News You May Have Missed (11-18 April, 2015)

Photo: MOhammad MOheimany  jamejamiage.irhttp://image.jamejamonline.ir/ImagePreviewSlider?nn=1869842704282503769&m=840228
Photo: MOhammad MOheimany jamejamiage.irhttp://image.jamejamonline.ir/ImagePreviewSlider?nn=1869842704282503769&m=840228

Although women in IRAN are still banned from riding a motorbike in public and are not able to get licenses, Behnaz Shafiei (the only Iranian female rider to have done professional road racing) was among the first group of women to obtain official permission to practice on off-road circuits. 

I was traveling for work during the month of March, so did not have time to do my weekly roundup of the human rights news items that I think deserve a little more attention. But I’m back now … so here we go with the news you may have missed this week!  

In the past 10 years, social campaigning by health workers and government regulations have forced the practice of female genital mutilation into the fringes in INDONESIA. But while the worst forms of female circumcision have largely fallen out of custom, the subtler practice still persists in potentially harmful ways.  Atas Habsjah, vice-chairwoman of the Indonesian Planned Parenthood Association (PKBI), acknowledges a transition from “scissor snipping” to “needle scratching,” but says it’s not enough. Most Indonesian girls, she says, still undergo some kind of circumcision. She argues that many clinics continue offering female circumcision because it’s “good business.” Female circumcision, like ear piercing, is charged as an optional extra to delivery. “They shouldn’t do anything at all. There is no medical indication, and it’s not in the Quran. We say don’t touch the genitals, it’s against human rights,” she says.

After determining that 10% of passengers experience unwanted sexual behavior on public transportation in London, UNITED KINGDOM but that only 1 in 10 reported it, Transport for London launched at new “Report it to stop it’” campaign.  The campaign aims to increase reporting of unwanted sexual harassment and assault on public transportation and gives specifics about how and what you need to report. 

Refugee family finds shelter in the Bili camp, just across the river from the Central African Republic.  UN Foundation/Corentin Fohlen
Refugee family finds shelter in the Bili camp, just across the river from the Central African Republic. UN Foundation/Corentin Fohlen

More than 20,000 new refugees from the CENTRAL AFRICAN REPUBLIC have arrived in northern CONGO since the end of 2014, bringing the total number here to almost 90,000. They live in spontaneous settlements near the banks of the Oubangui River, where malaria is endemic. Small medical teams have arrived to care for the refugees who left everything. They are also providing the mosquito nets they need to protect themselves.

The video Hilary Clinton used to launch her 2016 UNITED STATES presidential campaign will run in RUSSIA on TV Rain (Russia’s only remaining independent network) – but with an 18-and-over rating. A TV Rain spokesman told ABC News on Monday that the age warning was meant to avoid prosecution under the country’s ban on homosexual “propaganda” among minors.  One scene of the video shows two men holding hands and discussing their plans to get married this summer.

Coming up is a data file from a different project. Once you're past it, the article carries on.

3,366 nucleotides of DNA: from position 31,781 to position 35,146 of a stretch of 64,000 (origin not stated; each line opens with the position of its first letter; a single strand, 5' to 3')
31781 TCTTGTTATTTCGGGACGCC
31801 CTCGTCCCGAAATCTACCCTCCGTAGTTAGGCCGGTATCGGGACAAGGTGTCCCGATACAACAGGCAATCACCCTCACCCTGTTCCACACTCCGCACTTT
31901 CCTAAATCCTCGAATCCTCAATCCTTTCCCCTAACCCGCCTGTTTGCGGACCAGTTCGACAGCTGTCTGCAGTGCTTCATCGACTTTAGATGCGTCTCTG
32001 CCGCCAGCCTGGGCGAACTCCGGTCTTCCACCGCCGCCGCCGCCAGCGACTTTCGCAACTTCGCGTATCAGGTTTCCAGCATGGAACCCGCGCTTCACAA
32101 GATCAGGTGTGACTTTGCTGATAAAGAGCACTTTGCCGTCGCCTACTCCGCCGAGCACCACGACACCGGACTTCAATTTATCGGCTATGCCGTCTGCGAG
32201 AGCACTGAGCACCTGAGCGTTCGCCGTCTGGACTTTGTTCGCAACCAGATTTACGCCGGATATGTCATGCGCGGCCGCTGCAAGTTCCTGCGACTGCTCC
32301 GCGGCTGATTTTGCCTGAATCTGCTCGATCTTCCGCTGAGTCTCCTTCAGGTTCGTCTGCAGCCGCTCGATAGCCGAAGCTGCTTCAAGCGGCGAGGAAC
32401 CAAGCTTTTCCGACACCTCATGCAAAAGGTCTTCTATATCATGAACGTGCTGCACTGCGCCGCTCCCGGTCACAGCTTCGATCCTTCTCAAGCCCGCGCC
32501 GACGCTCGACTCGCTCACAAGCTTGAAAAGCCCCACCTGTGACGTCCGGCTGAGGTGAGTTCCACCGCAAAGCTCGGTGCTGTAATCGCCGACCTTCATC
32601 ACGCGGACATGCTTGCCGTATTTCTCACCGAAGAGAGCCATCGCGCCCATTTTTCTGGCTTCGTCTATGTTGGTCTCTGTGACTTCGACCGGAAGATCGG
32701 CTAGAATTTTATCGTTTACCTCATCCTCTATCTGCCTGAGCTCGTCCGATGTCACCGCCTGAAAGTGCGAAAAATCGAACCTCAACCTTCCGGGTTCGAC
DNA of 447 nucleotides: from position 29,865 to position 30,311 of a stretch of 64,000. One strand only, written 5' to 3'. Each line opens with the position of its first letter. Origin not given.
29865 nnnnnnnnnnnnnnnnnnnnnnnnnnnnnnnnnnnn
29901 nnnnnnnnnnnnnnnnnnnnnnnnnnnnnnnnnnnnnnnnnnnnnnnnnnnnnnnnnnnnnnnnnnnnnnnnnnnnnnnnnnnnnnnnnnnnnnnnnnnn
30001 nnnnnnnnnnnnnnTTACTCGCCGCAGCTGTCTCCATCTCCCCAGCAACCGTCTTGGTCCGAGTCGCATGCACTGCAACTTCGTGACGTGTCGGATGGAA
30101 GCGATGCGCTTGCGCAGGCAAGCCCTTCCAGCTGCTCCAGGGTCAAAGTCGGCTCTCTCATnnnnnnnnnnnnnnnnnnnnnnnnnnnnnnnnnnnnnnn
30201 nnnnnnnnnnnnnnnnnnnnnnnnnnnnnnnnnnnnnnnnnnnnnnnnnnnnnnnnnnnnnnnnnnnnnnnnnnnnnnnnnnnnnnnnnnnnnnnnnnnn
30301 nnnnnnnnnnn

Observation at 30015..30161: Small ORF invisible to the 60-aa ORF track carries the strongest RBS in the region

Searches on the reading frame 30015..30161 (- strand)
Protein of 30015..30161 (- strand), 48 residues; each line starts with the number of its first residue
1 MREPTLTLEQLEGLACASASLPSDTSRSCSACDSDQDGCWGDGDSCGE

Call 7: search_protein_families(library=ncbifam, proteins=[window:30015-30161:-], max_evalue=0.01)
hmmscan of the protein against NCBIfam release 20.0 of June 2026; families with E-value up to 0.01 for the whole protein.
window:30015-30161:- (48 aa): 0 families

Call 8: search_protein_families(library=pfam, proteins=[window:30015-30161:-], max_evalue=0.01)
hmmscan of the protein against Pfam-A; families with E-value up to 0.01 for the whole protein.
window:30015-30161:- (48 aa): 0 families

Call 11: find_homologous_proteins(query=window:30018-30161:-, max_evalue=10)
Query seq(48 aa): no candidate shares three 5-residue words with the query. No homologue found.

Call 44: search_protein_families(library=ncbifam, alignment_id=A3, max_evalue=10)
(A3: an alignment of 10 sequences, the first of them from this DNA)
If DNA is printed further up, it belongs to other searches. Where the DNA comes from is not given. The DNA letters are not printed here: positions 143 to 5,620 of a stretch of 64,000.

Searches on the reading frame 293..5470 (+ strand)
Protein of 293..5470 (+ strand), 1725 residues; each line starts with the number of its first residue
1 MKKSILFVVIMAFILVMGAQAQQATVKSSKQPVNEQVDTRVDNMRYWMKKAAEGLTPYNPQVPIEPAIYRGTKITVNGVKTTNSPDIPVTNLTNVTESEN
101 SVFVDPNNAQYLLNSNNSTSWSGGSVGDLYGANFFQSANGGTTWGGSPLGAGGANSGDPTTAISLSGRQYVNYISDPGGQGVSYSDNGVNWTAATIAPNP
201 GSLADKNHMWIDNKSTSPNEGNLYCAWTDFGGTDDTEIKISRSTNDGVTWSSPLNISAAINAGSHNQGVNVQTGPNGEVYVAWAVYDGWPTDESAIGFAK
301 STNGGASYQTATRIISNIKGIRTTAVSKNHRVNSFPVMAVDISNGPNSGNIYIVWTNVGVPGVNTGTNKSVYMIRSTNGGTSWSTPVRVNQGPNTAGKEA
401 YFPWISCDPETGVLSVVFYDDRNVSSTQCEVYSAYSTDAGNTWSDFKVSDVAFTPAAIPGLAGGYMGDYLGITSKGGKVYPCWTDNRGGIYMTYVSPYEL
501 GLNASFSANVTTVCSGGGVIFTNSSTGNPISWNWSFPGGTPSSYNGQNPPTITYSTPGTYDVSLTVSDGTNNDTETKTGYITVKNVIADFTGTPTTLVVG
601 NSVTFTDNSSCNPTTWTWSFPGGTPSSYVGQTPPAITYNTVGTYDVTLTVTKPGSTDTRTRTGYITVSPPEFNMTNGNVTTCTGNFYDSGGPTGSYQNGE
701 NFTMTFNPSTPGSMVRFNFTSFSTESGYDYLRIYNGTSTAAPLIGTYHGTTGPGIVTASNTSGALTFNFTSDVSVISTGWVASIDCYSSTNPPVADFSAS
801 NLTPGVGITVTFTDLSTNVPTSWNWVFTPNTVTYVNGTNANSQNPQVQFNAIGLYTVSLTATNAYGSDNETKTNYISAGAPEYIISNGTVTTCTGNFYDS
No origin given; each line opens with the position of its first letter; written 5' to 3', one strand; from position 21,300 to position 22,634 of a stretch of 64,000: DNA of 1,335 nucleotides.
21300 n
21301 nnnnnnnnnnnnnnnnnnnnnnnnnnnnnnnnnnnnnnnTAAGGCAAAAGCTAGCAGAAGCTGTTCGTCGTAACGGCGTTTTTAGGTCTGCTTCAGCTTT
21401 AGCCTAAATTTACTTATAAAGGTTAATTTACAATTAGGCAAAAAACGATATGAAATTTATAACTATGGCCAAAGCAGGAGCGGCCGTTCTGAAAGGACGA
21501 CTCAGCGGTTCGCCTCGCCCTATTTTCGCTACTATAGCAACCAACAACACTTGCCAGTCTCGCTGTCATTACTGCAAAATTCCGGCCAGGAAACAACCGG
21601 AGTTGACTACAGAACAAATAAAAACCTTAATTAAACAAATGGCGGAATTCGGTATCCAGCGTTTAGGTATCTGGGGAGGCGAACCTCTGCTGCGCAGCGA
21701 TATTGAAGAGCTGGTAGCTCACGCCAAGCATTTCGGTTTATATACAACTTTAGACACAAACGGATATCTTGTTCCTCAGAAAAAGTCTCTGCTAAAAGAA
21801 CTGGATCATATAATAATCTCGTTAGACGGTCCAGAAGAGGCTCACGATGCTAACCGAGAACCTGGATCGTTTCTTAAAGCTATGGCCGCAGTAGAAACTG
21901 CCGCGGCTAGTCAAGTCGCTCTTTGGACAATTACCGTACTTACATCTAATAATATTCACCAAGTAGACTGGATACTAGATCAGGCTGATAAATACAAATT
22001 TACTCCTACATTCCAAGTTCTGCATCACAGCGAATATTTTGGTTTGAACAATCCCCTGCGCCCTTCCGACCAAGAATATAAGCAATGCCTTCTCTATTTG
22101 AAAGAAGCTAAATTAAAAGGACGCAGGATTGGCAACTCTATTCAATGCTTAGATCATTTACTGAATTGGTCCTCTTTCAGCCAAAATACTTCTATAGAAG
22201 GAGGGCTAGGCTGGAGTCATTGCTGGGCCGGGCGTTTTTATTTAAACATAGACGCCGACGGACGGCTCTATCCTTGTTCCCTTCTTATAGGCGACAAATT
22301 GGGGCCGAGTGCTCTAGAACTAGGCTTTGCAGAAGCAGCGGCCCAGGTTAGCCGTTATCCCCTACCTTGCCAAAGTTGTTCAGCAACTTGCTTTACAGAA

KENYA  has urged the UN refugee agency to remove the Dadaab camp housing more than half a million refugees from SOMALIA within three months, or it will do so itself. The request is part of a response to the recent killing of 148 people by Somali gunmen at a Kenyan university. Kenya says it is protecting national security, having in the past accused fighters of hiding out in Dadaab camp, the world’s largest refugee complex, which it now wants moved across the border to Somalia. In response, the UN refugee agency warned that forcibly repatriating the refugees (mostly Somali women and children, who have been living there for years or were born there, and have never been to Somalia) violates international law. 

Photo: Girl Up https://medium.com/@unfoundation/5-days-5-facts-educate-a-girl-change-the-world-2991193b319b
Photo: Girl Up https://medium.com/@unfoundation/5-days-5-facts-educate-a-girl-change-the-world-2991193b319b

The good news: According to the latest report on the Millennium Development Goals, “In 2012, all developing regions achieved, or were close to achieving, gender parity in primary education.”  The bad news: We still have further to go to make sure every girl can learn, especially as she advances into secondary school and beyond. Right now, more than 60 million girls are out of school. Poverty, discrimination, and conflict keep many girls from school. And in too many communities, girls are forced to marry young, drop out of school, and work in the home.